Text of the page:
Adverse Childhood Experiences

If you’re wondering whether adverse childhood experiences are negatively impacting you as an adult, you probably already know the answer.

In my work as a Solution Focused Hypnotherapist most of my clients are mature adults experiencing issues rooted in anger, Anxietydepression – or a mixture of these. Often, they are wondering if their present issues are linked to their adverse childhood experiences. More often than not, the answer is yes.

Since the end of the last century, research has led to a greater understanding of how adverse childhood experiences impact on long term wellbeing – both physical and psychological. The key findings are:

Childhood trauma is very common: even in so-called well-to-do areas.

There is a direct link between childhood trauma and chronic disease in adulthood.

Those who experience childhood trauma often experience more than one type of trauma.

The more types of trauma a child experiences, the greater the risk of them experiencing medical, social and emotional problems as adults.

What is your Adverse Childhood Experiences score?

You can calculate your own ACEs score by responding to the following questions. Give yourself 1 point for each question where you experienced that category of trauma before your eighteenth birthday.


1. Emotional abuse: Did a parent or other adult often or very often insult, demean, belittle, humiliate, verbally assault, or threaten to physically assault You?
2. Physical abuse: Did a parent or other adult often or very often grab, slap, push, or hit You?
3. Sexual abuse: Did a parent, adult, or someone at least five years older than you ever touch your body in a sexual way or attempt or have oral, anal, or vaginal intercourse with You?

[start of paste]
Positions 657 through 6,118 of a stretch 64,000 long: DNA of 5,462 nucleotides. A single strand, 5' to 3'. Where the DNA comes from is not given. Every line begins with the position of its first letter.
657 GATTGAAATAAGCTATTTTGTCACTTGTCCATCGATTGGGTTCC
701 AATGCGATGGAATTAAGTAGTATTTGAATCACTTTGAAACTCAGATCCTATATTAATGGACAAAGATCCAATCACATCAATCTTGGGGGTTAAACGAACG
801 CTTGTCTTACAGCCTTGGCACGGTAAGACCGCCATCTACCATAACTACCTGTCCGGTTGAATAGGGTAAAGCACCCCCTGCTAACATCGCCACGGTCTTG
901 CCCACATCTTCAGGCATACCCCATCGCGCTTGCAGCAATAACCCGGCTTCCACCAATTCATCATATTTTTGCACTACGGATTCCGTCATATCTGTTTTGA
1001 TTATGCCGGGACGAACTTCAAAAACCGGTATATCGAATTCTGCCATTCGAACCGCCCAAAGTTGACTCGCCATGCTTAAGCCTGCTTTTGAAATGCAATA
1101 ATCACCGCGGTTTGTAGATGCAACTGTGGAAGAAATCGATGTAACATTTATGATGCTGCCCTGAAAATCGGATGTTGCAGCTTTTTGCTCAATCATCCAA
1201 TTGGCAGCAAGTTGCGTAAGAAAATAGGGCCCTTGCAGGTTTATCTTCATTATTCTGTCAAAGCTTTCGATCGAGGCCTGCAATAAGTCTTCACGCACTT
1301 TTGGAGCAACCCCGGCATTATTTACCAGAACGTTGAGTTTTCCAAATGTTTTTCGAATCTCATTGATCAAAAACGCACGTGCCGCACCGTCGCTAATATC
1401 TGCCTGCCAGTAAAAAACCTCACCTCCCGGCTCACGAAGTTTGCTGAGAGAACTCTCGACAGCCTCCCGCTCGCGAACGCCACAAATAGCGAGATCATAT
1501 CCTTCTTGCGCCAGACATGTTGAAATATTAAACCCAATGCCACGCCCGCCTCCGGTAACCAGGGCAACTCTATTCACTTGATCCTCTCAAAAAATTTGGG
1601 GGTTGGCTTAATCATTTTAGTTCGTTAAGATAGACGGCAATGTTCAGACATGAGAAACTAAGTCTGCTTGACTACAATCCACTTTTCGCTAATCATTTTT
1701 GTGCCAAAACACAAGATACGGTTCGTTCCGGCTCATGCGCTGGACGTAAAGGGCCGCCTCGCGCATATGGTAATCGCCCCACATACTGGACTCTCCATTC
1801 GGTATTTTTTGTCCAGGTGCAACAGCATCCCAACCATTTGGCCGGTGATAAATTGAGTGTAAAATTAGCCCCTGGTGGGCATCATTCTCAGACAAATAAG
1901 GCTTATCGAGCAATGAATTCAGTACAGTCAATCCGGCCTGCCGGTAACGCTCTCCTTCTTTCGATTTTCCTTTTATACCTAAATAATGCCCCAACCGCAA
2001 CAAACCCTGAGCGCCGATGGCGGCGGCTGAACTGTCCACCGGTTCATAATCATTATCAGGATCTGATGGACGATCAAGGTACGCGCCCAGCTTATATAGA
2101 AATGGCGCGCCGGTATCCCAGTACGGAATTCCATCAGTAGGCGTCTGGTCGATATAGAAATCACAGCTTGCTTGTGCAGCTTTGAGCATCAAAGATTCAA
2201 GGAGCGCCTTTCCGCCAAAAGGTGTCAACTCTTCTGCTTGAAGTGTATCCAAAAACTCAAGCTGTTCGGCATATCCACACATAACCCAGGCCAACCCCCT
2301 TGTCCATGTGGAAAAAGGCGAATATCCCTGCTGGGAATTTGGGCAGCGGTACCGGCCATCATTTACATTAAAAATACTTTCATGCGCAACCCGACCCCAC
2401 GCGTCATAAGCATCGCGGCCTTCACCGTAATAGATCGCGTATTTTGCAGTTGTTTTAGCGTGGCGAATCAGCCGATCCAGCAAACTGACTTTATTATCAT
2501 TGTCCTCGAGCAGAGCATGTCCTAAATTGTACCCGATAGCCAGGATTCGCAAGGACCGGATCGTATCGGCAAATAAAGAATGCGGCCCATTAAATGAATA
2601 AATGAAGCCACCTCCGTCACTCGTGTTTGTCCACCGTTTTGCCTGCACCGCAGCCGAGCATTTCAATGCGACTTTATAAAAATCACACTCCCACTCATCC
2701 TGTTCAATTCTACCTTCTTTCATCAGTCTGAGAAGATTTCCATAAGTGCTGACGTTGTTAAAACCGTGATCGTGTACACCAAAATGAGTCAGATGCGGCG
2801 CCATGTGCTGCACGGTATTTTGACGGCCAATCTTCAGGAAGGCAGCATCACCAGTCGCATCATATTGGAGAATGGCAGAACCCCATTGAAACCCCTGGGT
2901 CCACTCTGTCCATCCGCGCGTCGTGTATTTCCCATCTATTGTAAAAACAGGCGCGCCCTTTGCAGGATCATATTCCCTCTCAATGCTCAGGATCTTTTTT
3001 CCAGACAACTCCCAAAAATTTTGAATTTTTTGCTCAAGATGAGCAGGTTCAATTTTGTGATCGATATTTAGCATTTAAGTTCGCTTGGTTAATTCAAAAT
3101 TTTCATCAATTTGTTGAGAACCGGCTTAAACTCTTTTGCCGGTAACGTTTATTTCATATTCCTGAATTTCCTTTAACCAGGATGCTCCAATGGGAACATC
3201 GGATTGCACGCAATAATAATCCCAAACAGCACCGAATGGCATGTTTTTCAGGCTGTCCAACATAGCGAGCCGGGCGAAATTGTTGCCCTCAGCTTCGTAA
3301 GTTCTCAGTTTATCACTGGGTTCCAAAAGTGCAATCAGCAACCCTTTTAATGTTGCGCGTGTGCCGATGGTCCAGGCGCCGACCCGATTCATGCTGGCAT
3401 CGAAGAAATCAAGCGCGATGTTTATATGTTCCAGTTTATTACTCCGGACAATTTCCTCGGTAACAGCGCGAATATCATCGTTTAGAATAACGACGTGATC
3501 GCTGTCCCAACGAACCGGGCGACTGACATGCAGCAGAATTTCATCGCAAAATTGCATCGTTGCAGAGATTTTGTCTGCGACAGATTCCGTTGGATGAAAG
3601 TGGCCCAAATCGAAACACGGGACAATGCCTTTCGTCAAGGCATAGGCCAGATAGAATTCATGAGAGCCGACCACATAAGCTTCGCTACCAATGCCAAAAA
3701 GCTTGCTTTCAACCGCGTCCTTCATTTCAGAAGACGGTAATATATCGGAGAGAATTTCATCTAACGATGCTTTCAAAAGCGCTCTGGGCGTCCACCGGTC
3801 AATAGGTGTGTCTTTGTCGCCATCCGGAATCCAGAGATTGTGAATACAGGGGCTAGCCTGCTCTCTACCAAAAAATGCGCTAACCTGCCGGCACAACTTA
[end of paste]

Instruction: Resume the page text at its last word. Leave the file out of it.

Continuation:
4. Emotional neglect: Did You often or very often feel that no one in your family loved you or thought you were important; or your family did not look out for each other, feel close to each other, and support each other?
5. Physical neglect: Did You often not have enough to eat, had to wear dirty clothes, had no one to attend to your medical and dental needs, or had no one to protect you?
6. Loss of parent: Were your parents separated or divorced, or did you lose a parent for any reason?


7. Domestic violence: Did You often or very often witness or hear violence between your parents or other adults where someone was being grabbed, shoved, slapped, hit, kicked, had something thrown a them, sexually attacked, or threatened with a weapon?
8. Family member with addiction: Did You live with anyone who was a problem drinker or alcoholic, who used illicit drugs, or who was addicted to any other substances?
9. Family member with depression/mental illness: Did you live with anyone who was depressed or mentally ill, attempted or committed self-harm and/or suicide, or hospitalized for mental illness?
10. Family member incarcerated: Did you live with anyone who went to prison?

Your Adverse Childhood Experiences Score (0-10) =

As ACE scores increase, so does the risk of disease, social and emotional problems. With an ACE score of four or more, things start getting serious. While studies in different locations return slightly different results, the figures suggest around 11% of the population have experienced four or more adverse childhood experiences.


Adverse childhood experiences


Fortunately, brains and lives are somewhat plastic. Resilience research shows that the appropriate integration of resilience factors — such as asking for help, developing trusting relationships, forming a positive attitude, listening to feelings — can help people improve their lives. Research in to post traumatic growth has identified five broad areas of growth:

Spiritual Development

Increased personal agency

Greater appreciation of life

Creating new possibilities in life

Building closer relationships with others


Which correlate very closely with the dimensions of the PERMA model which underpins my practice

Positive emotions

positive Engagement

positive Relationships

positive Meaning

positive Accomplishment

positive Health

Adverse childhood experiences

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